This Month we had another wonderful Rave Reviews meeting. We shared some delicious holiday treats and talked about some wonderful books we’ve all been reading. In addition to the books I brought in we discussedEmma Donoghue’s polarizing new novel The Wonder which many of us had read (it was one of last month’s selections). Everyone was looking forward to the holidays and, hopefully, some time spent reading and relaxing.
Here are my picks for December:
I almost didn’t make it past the first few pages of this book. Ove starts off as a most unlikely hero as he argues with a salesman about the iPad’s lack of keyboard (he’s sure that’s “extra”) and becomes one of the most beautifully drawn characters I’ve encountered.
This non-fiction travelogue, a follow-up to Bryson’s earlier Notes from a Small Island, made me want to take another trip to England! Bryson finds tremendous humour in the mundane and shows things that one might imagine as extraordinary — like a trip to Stonehenge — to be mundane. Ideal for anyone who enjoys vicarious travel and dry wit.
A story of a fascinating life with plenty of salacious detail. Coehlo takes some liberties with the details but this portrayal of Mata Hari, the Dutch exotic dancer and courtesan who posed as a Javanese princess and was executed for espionage in 1917, is sympathetic and nuanced. Coehlo writes much of the story from Mata Hari’s perspective in the days before her execution by firing squad. Since she was likely innocent reading of her hope of being exonerated is especially poignant.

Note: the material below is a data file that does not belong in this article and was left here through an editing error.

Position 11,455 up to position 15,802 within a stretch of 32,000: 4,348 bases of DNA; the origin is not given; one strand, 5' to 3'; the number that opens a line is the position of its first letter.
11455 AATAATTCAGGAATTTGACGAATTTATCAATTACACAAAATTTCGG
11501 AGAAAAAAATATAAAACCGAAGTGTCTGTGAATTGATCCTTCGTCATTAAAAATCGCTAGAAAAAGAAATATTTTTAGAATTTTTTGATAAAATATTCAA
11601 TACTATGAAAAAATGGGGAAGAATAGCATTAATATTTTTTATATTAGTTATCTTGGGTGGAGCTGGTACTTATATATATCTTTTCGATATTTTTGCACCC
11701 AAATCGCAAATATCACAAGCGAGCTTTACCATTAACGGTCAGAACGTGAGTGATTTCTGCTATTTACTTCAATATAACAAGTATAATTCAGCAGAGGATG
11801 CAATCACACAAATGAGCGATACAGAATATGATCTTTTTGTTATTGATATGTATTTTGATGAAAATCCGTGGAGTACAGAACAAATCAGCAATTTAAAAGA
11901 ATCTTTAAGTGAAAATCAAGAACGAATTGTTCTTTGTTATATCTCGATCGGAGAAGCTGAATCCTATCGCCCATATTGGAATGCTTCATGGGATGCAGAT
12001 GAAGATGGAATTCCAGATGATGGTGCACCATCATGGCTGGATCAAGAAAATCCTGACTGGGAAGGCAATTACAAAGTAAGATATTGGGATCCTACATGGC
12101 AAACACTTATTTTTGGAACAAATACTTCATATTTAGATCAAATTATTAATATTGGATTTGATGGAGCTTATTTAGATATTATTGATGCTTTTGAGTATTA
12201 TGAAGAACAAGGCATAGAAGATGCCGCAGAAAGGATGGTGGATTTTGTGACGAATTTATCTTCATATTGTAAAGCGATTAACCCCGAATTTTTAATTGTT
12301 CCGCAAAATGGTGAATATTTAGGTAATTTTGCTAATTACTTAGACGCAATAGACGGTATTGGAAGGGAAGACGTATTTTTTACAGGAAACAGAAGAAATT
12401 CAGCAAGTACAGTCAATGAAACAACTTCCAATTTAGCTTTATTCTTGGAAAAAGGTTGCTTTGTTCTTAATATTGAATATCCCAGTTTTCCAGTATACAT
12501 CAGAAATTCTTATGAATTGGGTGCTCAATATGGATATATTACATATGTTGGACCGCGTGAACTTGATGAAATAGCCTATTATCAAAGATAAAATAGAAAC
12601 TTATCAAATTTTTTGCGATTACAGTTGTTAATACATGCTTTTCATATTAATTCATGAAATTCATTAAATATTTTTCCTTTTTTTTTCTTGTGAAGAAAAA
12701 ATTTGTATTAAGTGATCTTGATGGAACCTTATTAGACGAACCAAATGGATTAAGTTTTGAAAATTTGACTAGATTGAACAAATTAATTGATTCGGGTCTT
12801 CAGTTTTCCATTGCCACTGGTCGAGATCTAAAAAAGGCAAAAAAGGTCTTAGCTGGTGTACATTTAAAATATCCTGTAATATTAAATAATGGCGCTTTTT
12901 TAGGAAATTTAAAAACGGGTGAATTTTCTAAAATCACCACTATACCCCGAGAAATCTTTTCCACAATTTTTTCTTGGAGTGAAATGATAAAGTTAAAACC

The Nest by Cynthia D’Aprix Sweeney
A debut novel about dysfunctional siblings making some spectacularly bad decisions in their personal and financial lives. The characters, while seldom likable, are nearly always believable and the book evokes a certain kind of New York that makes you feel like the city is one of the characters. In fact, New York may be the novel’s most likable and sympathetic characters.
More audio documentary than audio book this is well worth the time to listen. The audio book features are stories of diverse LGBTQ families, background on the Stonewall Riots, and insight into the tragically short life of Kitty Genovese through an interview with her partner Mary Ann Zielonko.
I was skeptical about reading a story featuring a literal underground railroad. However, Whitehead uses the relative speed of travel to enrich his narrative by moving his characters to vary their experiences in a way that adds variety and depth to what would otherwise be a traditional slave and underground railroad narrative.
A beautiful story about a group of young black girls in Brooklyn as they make the transition from childhood to young adulthood. This slim novel’s themes universal are enough to evoke nostalgia even for those with wildly different childhoods. It’s no wonder Woodson was named the Young People’s Poet Laureate.
So, another wonderful month of reading and conversation. Rave reviews meets at 2:30 pm on the first Monday of the month from September to June.
Please feel free to join us for our next session on Wednesday, January 4th at 2:30 pm in the Fred Israel auditorium Central library at 850 Ouellette. Registration is not required and all are welcome. If you have any questions please call Kate at 519-255-6770 x. 4434.